I was asked the other day about comparing the study of Torah to the study of the Constitution. Most of you know that I once went to Seminary. It was a huge mistake, but I did learn a few things when I was there. One of which was how NOT to study scripture.
The really hard part though is dropping all of your preconceived ideas, all of your already decided beliefs and approaching things with an open mind. You will find that you are right about some things. And you will find that you were wildly wrong about some others.
That said, these are my ideas for how to study Torah… I mean the Constitution…
In the wake of the elections of 1788, the 1st Congress of The United States began to gather in New York.
To say that absolutely nobody had any clue what to do would be the understatement of the last two centuries. Sure, they had the rules laid out in Article I and plenty of experience in State Legislatures, but nobody had any idea if this would actually work or not. Two States had not yet ratified the Constitution and consequently had not even held elections for the new Congress. Travel times were much different than today, as horses or walking were the only ways to get from there to here. Things were slow.
From March 4th, when the Congress convened, it would take a month before a quorum could be achieved. And before a single piece of legislation could be presented, debated or passed, the first order of business in the House was to elect the 1st Speaker of the House. In the Congress of a nation that was as yet strongly divided, the new Speaker was elected on the very first ballot. It was pretty much the only thing that went easy.
The hurdles faced by the 1st Congress were things that we take for granted in today’s Country. At least half of the Congressmen in New York believed that the new Constitution was not sustainable and that New Yorkers – and by extension Northerners – were conspiring to keep the Nations new capital in New York. As James Madison said, “We are in a wilderness with not a single footstep to guide us.”
And so with the Constitution as their guide and the son of a German Immigrant Luthern Pastor, Frederick Muhlenberg, at the gavel, things got underway…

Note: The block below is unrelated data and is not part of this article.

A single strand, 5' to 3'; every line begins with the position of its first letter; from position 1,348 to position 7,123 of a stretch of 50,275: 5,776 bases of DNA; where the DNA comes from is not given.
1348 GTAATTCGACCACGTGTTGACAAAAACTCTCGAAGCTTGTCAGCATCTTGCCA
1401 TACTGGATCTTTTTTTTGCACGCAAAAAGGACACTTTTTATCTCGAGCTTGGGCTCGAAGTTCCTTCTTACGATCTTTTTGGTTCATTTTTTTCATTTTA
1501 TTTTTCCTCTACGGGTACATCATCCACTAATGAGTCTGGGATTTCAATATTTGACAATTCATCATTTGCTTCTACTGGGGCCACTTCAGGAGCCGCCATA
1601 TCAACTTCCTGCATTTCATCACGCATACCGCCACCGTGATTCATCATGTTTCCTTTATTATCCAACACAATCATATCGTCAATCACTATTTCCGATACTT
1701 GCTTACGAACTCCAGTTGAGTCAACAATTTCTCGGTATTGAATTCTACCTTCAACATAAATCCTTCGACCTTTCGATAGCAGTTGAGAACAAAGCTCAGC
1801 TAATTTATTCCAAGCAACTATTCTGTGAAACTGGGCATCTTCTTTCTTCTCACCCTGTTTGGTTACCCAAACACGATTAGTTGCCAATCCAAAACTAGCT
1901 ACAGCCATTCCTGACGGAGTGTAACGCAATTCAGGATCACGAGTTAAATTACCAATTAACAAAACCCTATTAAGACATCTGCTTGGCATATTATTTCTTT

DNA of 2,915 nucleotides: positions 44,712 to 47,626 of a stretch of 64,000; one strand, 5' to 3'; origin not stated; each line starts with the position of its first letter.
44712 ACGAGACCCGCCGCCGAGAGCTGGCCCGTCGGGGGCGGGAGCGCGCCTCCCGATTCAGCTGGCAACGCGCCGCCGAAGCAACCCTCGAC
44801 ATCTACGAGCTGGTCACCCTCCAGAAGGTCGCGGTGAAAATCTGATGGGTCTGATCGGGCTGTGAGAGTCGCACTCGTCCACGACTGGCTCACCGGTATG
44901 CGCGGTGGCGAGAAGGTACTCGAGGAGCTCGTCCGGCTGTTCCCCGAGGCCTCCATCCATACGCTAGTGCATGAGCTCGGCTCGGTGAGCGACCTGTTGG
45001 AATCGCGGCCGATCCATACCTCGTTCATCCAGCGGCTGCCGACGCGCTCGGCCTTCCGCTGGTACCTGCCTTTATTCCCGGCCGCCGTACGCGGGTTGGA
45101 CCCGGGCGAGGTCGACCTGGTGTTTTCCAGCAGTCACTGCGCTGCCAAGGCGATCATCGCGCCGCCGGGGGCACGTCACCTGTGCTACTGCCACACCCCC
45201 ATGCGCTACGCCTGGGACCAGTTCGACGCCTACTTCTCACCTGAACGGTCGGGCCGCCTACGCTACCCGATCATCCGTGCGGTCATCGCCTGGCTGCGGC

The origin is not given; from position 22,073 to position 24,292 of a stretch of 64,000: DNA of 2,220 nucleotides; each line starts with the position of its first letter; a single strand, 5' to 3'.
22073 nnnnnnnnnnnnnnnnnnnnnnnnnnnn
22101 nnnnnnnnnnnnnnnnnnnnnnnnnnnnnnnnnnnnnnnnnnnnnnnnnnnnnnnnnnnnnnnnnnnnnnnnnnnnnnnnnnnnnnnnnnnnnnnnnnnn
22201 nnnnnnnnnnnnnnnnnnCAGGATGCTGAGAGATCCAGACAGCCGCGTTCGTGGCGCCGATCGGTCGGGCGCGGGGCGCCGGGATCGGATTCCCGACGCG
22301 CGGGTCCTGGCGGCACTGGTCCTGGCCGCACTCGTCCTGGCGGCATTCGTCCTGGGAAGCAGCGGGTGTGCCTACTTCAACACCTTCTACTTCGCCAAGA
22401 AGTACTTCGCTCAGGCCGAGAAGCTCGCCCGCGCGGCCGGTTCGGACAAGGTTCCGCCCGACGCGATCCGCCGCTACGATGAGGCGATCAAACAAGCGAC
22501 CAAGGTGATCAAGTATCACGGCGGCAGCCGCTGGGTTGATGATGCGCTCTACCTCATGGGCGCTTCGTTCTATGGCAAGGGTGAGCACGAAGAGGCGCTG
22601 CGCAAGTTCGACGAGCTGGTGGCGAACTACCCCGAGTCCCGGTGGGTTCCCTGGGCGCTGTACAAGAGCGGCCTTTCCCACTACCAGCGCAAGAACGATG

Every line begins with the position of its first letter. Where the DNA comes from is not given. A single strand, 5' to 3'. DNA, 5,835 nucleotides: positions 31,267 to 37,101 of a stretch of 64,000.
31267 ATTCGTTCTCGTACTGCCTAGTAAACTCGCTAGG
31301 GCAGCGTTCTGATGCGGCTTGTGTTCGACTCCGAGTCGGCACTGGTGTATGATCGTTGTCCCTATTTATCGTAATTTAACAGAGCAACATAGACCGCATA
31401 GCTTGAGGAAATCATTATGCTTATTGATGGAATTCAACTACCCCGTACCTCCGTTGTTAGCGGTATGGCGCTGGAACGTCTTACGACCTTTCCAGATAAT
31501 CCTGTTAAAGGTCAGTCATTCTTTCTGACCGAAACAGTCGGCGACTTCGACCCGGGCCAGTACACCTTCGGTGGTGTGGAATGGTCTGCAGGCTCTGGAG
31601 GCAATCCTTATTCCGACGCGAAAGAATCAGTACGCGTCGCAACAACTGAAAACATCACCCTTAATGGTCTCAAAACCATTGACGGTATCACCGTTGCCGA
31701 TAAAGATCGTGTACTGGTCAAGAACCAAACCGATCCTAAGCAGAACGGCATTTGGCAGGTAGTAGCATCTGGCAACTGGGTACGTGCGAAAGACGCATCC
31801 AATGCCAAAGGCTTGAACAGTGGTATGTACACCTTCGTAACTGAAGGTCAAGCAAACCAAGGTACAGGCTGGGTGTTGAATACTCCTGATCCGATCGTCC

“No Bill of Attainder… shall be passed…” – Article 1 Section 9
In 1974, Richard Nixon resigned from the Presidency, the only person to ever do so. The primary evidence against him was a set of tapes that he had made in the Oval Office, which purported to contain direct evidence of the Watergate Conspiracy, or at least a lot of buzzing that replaced sections that might have proved the Watergate Conspiracy if they hadn’t been so obviously erased.
After he resigned President Ford pardoned Mr. Nixon on September 8, 1974.
Prior to that day, Presidential papers were not considered “public documents.” They were private papers which belonged to the President. In fact, until Franklin Roosevelt donated his papers to the National Archives through his Presidential Library and Museum in 1939, they had never been available to the public except in the form of books and articles written by researchers who had been granted access.
Until December 19, 1974. On that day, President Ford signed a bill passed by Congress, The Presidential Recordings and Materials Act.” This law, which by definition applied ONLY to the records and Materials of Richard Nixon, made it clear that these were now the property of the United States, to be overseen by the National Archivist, who was charged with determining which records and documents the United States would keep – for potential use in judicial proceedings – and which would be returned as the property of Richard Nixon.
Naturally, the former President sued, claiming that this law was clearly unconstitutional as it violated the ban on Bills of Attainder.
It would take until 1998 to fully resolves Nixon’s role in this. Today, the Federal Courts are preparing to take up two cases that both Defenses are arguing are Bills of Attainder. Will history repeat or will the Courts find that no bills of attainder shall be passed?